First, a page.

There are some great new money books coming out before the end of 2019. Head over to Amazon and stick them on your wishlist. Then tell everyone that you want money books for Christmas. That way, you don’t have to pay for them yourself. Between them all, they offer a wealth of personal finance knowledge.
1. The Joyful Frugalista by Serina Bird
This is a guide to living frugally. More than that, though, it’s a source of inspiration for enjoying the process. After all, most of us know plenty of tips for saving money. We don’t need more money books that tell us that. We need money books that inspire us to really make the most of those tips. This one brings joy into the process so that we can feel good about it.
2. Indebted: How Families Make College Work at Any Cost by Caitlin Zaloom
College debt is one of the biggest financial problems facing many people today. Therefore, it only makes sense that there are a lot of money books about the topic. This one looks really promising. The author interviewed real families about how they’re really approaching the challenge of paying for college. On one hand, it provides tips and insight for parents who want to do the same. On the other, it presents an overview of what’s become a serious social problem that we perhaps need to address beyond the individual level. If you’ve ever dealt with student debt, this book seems like it’ll feel like commiserating with a good friend.
3. The Illusion of Money: Why Chasing Money Is Stopping You from Receiving It by Kyle Cease
I have very mixed feelings about motivational speakers and the books that they write. They’re often annoying, over-the-top, and more promotional than inspirational. However, if you take them with a grain of salt, they often contain nuggets of gold. That’s what I’m hopeful for when it comes to this book. I do believe that the constant chase for money limits us, creating a scarcity mindset cycle that holds us back. So I’m curious about money books that might address that issue. This is one of those books.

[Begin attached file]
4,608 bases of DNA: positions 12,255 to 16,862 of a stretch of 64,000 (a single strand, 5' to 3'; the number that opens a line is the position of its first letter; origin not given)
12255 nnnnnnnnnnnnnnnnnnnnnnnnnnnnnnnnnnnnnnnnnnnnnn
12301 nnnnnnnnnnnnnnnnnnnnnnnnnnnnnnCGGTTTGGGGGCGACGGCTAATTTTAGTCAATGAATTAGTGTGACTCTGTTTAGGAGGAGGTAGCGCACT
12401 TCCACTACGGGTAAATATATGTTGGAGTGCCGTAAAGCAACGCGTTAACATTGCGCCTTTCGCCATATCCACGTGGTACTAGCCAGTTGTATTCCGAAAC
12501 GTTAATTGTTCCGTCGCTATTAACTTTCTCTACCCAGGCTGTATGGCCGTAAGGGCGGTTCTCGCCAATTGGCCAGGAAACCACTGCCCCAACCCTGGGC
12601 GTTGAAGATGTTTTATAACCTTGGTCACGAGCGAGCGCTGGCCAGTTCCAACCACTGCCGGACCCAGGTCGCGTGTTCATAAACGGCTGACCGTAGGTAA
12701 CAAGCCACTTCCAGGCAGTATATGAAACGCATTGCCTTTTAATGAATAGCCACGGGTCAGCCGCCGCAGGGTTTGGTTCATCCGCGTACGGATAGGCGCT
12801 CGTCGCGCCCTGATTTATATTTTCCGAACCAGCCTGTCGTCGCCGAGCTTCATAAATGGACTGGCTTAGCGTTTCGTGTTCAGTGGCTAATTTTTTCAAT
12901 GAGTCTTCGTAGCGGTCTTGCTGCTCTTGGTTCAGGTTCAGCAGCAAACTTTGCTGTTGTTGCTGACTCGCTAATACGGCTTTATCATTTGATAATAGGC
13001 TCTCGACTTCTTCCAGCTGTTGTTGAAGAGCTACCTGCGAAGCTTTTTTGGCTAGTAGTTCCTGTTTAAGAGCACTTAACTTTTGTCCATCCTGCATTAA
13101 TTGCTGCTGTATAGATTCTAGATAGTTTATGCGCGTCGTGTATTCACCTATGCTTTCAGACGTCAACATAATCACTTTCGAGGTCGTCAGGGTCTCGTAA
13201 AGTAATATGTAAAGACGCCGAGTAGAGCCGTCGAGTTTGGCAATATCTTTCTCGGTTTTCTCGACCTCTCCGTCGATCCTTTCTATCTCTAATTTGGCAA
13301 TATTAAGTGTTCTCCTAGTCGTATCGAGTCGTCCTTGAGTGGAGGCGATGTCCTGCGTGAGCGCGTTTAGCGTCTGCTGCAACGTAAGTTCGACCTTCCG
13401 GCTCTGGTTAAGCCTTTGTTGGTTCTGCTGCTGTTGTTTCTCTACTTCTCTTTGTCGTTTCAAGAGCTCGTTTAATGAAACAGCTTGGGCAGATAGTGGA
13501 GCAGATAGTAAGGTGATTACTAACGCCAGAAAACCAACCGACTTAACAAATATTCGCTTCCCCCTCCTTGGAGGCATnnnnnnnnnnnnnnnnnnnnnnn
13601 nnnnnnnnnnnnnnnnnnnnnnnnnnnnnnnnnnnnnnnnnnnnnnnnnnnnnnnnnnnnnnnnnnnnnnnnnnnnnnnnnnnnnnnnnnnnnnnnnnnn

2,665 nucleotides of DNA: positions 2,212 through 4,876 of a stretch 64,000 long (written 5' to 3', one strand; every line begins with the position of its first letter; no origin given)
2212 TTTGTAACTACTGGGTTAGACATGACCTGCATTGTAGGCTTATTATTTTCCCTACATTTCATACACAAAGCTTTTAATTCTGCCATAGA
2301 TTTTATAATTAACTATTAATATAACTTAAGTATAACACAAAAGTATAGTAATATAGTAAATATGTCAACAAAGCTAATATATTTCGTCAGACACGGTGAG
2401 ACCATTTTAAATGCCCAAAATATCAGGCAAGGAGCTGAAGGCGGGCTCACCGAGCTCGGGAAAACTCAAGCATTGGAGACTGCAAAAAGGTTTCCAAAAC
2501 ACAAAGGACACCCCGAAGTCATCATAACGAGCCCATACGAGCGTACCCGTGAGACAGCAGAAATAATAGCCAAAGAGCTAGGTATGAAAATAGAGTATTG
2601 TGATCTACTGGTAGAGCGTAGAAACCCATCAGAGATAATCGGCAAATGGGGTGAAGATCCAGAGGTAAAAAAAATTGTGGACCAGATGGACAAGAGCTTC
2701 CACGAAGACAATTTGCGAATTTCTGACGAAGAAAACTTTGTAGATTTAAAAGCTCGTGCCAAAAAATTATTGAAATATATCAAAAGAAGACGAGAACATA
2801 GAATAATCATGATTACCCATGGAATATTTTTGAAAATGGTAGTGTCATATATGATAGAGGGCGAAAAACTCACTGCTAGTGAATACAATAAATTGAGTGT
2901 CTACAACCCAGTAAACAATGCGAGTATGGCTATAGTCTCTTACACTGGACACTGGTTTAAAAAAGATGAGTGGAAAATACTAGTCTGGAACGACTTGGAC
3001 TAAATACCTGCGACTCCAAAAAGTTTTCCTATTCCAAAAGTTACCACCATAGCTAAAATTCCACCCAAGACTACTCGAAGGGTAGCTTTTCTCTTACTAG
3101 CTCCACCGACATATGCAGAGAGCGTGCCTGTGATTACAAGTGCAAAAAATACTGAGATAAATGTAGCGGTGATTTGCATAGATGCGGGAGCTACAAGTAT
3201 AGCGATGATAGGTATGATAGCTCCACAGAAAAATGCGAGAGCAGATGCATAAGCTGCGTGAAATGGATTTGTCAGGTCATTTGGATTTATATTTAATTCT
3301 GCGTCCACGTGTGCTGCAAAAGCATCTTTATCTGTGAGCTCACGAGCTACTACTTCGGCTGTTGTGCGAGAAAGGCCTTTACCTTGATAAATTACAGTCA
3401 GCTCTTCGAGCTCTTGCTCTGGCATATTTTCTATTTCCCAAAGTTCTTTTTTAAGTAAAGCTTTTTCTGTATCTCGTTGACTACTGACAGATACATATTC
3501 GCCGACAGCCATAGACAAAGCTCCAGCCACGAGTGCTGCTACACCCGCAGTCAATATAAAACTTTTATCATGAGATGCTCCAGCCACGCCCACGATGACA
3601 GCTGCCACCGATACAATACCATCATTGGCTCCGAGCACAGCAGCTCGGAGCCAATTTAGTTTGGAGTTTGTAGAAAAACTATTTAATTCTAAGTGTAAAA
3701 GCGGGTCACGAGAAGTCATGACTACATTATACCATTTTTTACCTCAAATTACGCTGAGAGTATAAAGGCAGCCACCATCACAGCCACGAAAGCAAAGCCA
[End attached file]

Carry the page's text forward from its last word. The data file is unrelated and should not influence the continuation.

4. Napkin Finance: Build Your Wealth in 30 Seconds or Less by Tina Hay
Personally, I’m not a very visual person. However, if you’re a visual learner then you should put this book on your wishlist. It’s a graphics-oriented guide to simplifying financial concepts. It covers everything from credit scores to blockchain. People who are seeking money books that really take things down to the basics would do well with this one. It might also be a good one to gift to teens and young adults in your family.
5. Money for the Rest of Us: 10 Questions to Master Successful Investing by J. David Stein
This is a guide to investing for people who already know really basic stuff but want to take it to the next level. If you’re moderately confident with your money but feel like you could use more information to make the most of investing, then this could be a good money book to try. If the name sounds familiar, it’s because there is a money podcast of the same name that the information comes from.
6. The FinancialVerse: A Common Sense Approach For Your Money by Harry N. Stout
This one looks interesting because it’s designed to give you information about money as it applies to each stage of your life. The tips and advice are broken down into three large categories: before thirty, after seventy, and those years in between.
7. Unf*ck Your Finances by Melissa Browne
This book begins with chapters about why we’re so messed about money, how to get naked and honest about our finances, and how to break up with money. In other words, it looks at how your relationship with money might be toxic then gives you tips about how to fix that. There’s a guide to a financial detox followed by practical advice for budgeting, planning, and conscious consumption.
8. The Total Money Makeover Journal: A Guide for Financial Fitness by Dave Ramsey
I absolutely love bullet journaling. I think it provides the most convenient way to organize a whole lot of information over time. Therefore, I’m naturally excited about this workbook that uses a bullet journal format for improving personal finance.
” I do believe that the constant chase for money limits us, creating a scarcity mindset cycle that holds us back. ”
I have said this so many times to so many people – including myself 🙂